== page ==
If you decide not to vaccinate your kids, there are things you can do to help protect them. Make certain they are eating a good diet with lots of vegetables. Vitamin D is helpful—so get your kids outside to play, or make sure they’re taking their vitamins. Ensure they are washing their hands often. Teach them how to sneeze and cough into their shoulder and bent elbow. And teach them how to breathe into their shirt if someone sneezes around them.
Flu often causes upper-respiratory symptoms including a dry cough, sore throat, and runny or stuffy nose in addition to a high fever, headache, and muscle aches. The flu vaccine may cause milder versions of these same symptoms. Because people with asthma already have breathing issues, it is not yet clear whether it is safe for people with asthma to be vaccinated with H1N1 vaccine. A study to evaluate the safety is under way. In the meantime, the safest way to address flu prevention is asthma is to promote a healthy immune system.
Lung diseases like Chronic Obstructive Pulmonary Disease (COPD) and emphysema make people especially susceptible to influenza. If you have respiratory problems from being overweight or obese, you may also be at higher risk for influenza. In these cases, vaccination with H1N1 vaccine may prevent hospitalization if you are exposed to the flu.
There are several other illnesses that make people prone to hospitalization if they get the flu. These include:
Cardiovascular disease (but not high blood pressure)
Blood disorders and sickle-cell disease
Diabetes and metabolic disorders
Immune suppression, including HIV and immuno-suppressive medications
There are a number of instances when someone would be taking immuno-suppressive medications. If you have received a transplant or if you have an autoimmune disease such as lupus, MS, rheumatoid arthritis, or insulin-dependent diabetes mellitus, you may also be taking immuno-suppressive drugs. In these cases, the flu shot is safer than getting the flu.
Residency in a nursing home or other chronic-care facility is also a high risk for developing complications from H1N1 flu. Thus, if you live in a nursing home or a chronic-care facility, you may want to strongly consider being vaccinated.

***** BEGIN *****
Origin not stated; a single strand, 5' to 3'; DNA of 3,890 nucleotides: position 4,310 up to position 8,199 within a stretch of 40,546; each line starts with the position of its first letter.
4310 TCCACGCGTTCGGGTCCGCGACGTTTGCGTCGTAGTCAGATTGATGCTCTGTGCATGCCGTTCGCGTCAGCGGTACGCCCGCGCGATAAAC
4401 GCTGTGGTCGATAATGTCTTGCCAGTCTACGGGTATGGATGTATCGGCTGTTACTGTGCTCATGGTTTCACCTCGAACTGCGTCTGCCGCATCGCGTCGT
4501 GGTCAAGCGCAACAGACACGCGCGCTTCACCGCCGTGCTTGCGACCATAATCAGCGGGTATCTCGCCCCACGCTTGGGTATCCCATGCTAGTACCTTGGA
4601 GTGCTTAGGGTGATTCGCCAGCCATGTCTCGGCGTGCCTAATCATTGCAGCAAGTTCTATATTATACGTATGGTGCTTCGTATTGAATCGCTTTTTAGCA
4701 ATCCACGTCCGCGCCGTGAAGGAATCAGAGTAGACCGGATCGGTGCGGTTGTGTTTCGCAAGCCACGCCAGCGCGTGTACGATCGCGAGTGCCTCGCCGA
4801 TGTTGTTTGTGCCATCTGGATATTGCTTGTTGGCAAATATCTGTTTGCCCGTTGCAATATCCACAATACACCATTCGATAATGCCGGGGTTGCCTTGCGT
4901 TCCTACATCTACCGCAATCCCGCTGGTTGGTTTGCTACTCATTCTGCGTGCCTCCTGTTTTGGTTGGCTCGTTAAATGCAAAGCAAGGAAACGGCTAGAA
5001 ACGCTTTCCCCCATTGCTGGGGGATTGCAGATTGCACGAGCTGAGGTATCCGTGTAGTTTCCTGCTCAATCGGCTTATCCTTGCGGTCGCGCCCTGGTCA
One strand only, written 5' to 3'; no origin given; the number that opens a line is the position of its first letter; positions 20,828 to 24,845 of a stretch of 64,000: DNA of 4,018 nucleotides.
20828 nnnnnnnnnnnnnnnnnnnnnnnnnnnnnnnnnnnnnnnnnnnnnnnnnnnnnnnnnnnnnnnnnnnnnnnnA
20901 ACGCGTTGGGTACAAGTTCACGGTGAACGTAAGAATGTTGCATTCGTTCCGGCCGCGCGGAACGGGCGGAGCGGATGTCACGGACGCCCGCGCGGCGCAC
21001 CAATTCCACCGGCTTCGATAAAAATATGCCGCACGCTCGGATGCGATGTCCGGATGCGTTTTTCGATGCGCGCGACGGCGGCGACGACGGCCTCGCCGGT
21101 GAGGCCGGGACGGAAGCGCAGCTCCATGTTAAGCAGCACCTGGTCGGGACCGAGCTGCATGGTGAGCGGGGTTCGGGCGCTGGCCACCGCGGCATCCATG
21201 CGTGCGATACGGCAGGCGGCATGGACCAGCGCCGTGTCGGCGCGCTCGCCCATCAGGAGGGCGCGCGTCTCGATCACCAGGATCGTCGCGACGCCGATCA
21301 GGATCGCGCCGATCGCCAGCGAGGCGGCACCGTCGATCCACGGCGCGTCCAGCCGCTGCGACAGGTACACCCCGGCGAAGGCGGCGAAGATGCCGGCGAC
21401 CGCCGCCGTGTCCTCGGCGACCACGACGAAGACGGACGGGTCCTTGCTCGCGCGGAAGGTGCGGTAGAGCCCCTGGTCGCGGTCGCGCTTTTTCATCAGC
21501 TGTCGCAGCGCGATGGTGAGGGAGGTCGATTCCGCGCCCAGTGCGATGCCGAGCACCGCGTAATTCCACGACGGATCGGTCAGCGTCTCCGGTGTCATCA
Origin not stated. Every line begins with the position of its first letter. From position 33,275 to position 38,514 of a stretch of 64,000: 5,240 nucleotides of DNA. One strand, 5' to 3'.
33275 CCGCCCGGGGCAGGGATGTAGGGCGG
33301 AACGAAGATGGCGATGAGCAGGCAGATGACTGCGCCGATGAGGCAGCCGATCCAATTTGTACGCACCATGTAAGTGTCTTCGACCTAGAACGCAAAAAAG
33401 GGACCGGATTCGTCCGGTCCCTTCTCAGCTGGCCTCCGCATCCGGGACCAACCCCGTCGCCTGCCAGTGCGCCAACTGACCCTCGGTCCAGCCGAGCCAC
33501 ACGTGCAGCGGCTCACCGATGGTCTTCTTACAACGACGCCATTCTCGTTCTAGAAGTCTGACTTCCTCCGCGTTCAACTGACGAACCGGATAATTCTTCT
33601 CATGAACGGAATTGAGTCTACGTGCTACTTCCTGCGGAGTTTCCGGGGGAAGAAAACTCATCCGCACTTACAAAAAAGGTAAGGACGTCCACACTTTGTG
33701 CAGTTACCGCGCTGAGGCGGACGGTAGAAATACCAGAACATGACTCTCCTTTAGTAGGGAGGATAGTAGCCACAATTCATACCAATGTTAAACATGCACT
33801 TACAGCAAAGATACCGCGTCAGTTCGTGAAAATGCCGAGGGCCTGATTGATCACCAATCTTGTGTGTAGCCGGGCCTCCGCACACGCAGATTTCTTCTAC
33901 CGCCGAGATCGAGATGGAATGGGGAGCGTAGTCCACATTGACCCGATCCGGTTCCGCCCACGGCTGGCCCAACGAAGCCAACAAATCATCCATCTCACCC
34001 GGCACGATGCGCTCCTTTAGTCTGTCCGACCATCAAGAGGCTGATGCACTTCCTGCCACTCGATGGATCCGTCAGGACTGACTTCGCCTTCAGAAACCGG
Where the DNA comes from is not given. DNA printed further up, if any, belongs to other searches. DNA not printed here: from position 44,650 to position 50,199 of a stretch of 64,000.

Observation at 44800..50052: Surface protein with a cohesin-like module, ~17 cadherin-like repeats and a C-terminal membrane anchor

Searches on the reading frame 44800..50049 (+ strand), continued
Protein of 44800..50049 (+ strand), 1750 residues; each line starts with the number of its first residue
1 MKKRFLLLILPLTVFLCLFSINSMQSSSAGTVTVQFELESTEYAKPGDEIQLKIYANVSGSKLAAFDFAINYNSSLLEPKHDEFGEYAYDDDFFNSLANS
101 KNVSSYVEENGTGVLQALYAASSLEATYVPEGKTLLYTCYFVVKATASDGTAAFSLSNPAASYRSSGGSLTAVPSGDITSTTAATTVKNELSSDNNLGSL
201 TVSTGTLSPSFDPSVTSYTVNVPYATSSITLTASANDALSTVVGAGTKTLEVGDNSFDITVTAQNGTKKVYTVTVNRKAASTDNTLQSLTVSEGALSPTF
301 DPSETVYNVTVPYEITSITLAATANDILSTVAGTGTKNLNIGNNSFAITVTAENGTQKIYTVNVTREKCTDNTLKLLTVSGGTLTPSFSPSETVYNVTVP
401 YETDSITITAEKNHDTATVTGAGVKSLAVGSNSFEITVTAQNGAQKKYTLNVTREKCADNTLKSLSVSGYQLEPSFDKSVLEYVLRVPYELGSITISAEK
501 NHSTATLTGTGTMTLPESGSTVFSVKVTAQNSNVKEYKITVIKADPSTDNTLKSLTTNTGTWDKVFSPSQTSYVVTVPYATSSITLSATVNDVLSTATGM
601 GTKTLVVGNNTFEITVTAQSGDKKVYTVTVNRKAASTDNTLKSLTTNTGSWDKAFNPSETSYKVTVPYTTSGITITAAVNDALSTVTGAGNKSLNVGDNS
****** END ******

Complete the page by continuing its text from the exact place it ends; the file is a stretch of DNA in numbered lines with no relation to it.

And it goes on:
Flu can cause a variety of symptoms and may differ in how it presents in different people. People are sick for different lengths of time. Symptoms of seasonal flu include:
- fever (often high)
- extreme tiredness
- dry cough
- sore throat
- runny or stuffy nose
- muscle aches
- Stomach symptoms, such as nausea, vomiting, and diarrhea, also can occur but are more common in children than adults. Some people who have been infected with the new H1N1 flu virus have reported diarrhea and vomiting.
Side Effects of Flu Vaccine
The side effects of the H1N1 Flu Vaccine are a milder form of the symptoms caused by the flu. Approximately 45% of people are expected to have side effects. Side effects usually only last one-two days, if they occur at all.
The H1N1 flu shot side effects include soreness, redness, or swelling in the muscle where the shot was given. In addition, a low-grade fever and muscle aches and headaches could occur.
The H1N1 nasal spray side effects include runny nose, wheezing, headaches, vomiting, and fever. In adults, the nasal spray may also cause a sore throat and cough.
About Dr. Zwickey:
Dr. Heather Zwickey is the dean of Research and director of the Helfgott Research Institute at NCNM, where she is an associate professor of Immunology. She also has an adjunct appointment in the Department of Neurology at Portland’s Oregon Health & Science University (OHSU), where she collaborates with researchers and physicians. Dr. Zwickey trained at the world-renowned National Jewish Medical and Research Center in Denver and received a PhD. in Immunology and Microbiology at the University of Colorado Health Sciences Center. Dr. Zwickey completed a post-doctoral fellowship at Yale University.
Dr. Zwickey’s research in Colorado examined innovative vaccine methods for tuberculosis (TB). In this context, she travelled in several developing countries where TB is endemic and thousands of people die each year from vaccine preventable diseases. The need for safe and effective vaccines was readily apparent in her travels. As NCNM’s dean of Research, Dr. Zwickey learned of the large population of people in the US opposed to vaccination, who questioned whether vaccines were harming their children. Having witnessed both sides of the debate, Dr. Zwickey began her own research on how developmental biology, public health, capitalism, and individualized medicine collide within the vaccine field. Thus, Dr. Zwickey brings a unique outlook to the vaccine debate because she has examined the issues surrounding vaccination from multiple perspectives.
Maintaining her passion for global health, Dr. Zwickey serves on the Board of Directors of Natural Doctors International. She collaborates with researchers and physicians in Brazil, Nicaragua, and Tanzania. She is currently writing a book about vaccines.